Action(s) is a Java-based automation tool; it will run on Apple, Microsoft, Linux, and any other platform that supports Java. Action(s) sits somewhere between the know-nothing ease of macro recording and the painstaking precision of line-by-line programming. Using a graphical interface, you create actions and organize them by dragging and dropping them in a workflow pattern that accomplishes your objective. You can even create custom drop-down menus that appear when you right-click and bear several of your homemade macros from which to choose.

FastKeys can execute a complex series of commands at the touch of a key, a click of a mouse button, or even a tap on a touchscreen. The ability to expand abbreviations into long-form text is one of FastKeys’ selling points. Type “RetAdd” and your entire return address is automatically added to a letter, for example. Quick, small movements of a mouse can execute complex series of actions. Volume control, macro recorder, and Clipboard manager are built-in functions. FastKeys’ trial version is fully functional but comes with popup reminders to register and support development (only $9.95).

TinyTask may be the simplest Windows automation utility. It records actions for hotkey playback, and even creates standalone executable files. No installation is necessary; just download TinyTask and run it.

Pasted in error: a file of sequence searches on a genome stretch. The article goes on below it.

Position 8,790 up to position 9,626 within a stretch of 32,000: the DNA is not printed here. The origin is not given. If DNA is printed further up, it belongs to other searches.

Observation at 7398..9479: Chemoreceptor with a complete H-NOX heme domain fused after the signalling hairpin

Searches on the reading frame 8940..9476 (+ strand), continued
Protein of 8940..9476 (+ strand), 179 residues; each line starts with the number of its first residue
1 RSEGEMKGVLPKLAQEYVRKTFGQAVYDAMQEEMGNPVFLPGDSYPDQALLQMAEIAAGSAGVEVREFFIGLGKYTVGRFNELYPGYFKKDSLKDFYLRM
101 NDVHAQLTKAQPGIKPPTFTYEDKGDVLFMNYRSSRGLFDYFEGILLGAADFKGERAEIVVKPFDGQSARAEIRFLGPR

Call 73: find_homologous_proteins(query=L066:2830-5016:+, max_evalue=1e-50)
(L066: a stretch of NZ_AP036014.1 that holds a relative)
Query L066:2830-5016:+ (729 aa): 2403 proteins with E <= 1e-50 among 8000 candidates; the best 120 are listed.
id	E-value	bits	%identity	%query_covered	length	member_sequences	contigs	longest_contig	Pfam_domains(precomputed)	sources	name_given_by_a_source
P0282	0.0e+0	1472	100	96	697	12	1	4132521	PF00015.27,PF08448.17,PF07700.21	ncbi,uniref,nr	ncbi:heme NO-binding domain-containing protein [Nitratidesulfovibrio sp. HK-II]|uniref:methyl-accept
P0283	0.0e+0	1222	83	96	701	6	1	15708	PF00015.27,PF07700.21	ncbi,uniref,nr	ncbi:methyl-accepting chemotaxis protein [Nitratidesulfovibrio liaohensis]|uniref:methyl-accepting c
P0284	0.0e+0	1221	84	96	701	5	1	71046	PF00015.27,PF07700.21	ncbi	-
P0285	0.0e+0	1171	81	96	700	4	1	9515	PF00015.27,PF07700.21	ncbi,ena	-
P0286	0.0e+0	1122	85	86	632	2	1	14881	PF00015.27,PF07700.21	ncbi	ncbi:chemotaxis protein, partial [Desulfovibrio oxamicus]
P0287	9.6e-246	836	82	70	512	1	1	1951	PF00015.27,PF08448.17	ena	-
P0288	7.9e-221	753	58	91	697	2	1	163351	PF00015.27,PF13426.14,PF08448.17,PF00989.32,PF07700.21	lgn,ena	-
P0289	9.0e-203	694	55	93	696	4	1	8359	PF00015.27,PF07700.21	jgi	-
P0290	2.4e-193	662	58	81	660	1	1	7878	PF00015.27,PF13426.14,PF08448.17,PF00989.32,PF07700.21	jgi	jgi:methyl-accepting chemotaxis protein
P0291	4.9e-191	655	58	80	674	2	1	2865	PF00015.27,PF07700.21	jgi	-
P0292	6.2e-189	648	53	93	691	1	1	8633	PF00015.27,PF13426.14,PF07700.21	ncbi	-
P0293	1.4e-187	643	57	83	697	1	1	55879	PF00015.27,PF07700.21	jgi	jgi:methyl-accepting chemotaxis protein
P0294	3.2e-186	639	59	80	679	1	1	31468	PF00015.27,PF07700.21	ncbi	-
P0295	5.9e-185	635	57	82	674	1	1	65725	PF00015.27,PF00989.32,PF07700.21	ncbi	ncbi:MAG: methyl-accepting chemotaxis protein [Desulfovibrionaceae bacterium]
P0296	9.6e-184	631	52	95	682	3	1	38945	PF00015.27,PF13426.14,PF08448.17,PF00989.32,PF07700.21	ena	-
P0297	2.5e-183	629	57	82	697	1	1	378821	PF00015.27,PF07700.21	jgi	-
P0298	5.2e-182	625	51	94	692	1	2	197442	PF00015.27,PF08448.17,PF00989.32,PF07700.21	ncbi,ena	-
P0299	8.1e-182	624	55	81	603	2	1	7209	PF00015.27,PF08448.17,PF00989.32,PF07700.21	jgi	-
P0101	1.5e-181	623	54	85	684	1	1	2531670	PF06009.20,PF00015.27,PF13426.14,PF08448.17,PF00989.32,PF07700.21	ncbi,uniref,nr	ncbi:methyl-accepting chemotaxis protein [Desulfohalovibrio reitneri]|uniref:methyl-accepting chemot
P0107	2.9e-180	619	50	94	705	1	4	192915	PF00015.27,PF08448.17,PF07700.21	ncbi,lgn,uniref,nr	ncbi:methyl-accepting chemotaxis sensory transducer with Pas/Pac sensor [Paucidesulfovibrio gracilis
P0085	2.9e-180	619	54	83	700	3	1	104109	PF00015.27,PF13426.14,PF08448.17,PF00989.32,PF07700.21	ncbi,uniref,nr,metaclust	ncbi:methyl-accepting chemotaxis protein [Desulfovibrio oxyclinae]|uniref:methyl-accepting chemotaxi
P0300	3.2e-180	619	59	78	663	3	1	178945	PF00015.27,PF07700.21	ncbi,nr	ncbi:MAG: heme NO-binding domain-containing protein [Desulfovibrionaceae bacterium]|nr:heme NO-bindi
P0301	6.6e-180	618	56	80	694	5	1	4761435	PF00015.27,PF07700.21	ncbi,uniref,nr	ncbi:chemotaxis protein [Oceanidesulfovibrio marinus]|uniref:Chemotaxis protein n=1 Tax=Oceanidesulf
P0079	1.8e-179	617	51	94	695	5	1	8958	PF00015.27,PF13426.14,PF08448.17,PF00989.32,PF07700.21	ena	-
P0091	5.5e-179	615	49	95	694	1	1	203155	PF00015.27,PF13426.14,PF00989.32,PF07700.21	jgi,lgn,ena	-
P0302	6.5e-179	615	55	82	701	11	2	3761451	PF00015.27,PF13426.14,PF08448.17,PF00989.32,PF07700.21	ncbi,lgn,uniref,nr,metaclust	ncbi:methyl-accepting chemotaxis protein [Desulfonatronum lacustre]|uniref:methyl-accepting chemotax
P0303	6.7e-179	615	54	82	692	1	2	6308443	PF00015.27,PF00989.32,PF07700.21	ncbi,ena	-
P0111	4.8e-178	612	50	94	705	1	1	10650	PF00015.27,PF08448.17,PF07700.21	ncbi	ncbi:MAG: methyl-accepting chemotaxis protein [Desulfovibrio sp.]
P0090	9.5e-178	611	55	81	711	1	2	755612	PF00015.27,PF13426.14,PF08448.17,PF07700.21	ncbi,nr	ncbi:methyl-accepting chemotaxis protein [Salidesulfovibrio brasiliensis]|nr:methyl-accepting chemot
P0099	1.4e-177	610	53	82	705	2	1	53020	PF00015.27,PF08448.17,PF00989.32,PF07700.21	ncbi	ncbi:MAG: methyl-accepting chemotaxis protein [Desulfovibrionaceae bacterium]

Think Like a Programmer

Many people will find macro recording to be a gentle introduction to thinking like a programmer. When recording a macro, it’s natural to think about each step in the process that you are trying to automate and try to make your recording as “clean” of unnecessary actions as possible. That leads to breaking down a task into its smallest steps, analyzing how to execute the steps most efficiently, and ordering steps in the best way. From there, learning to write simple programs is easy.

Macros and simple programming languages like AutoIt can boost the productivity of any organization. Give your employees at every level the freedom to automate repetitive tasks, and see where it leads. Encourage workers to share their success stories, and remind them that it’s important to document what they’ve done to improve their productivity.

Your thoughts on this topic are welcome. Post your comment or question below…

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  1. Gary Matthews says

    Bob, what do you think of AutoHotkey? I’m surprised you didn’t mention it, as it seems a very powerful automation tool. There’s a huge user community and a seemingly endless number of prefab scripts you can download. It claims to have macro recording functionality, though I haven’t checked this. Did you omit it because it’s perhaps too techy and difficult for the average user?

  2. None of the antique photo restorations or graphics I use the computer for are repetitive. Years ago, while working as a secretary, I used the recorder in MS Word, which was very handy.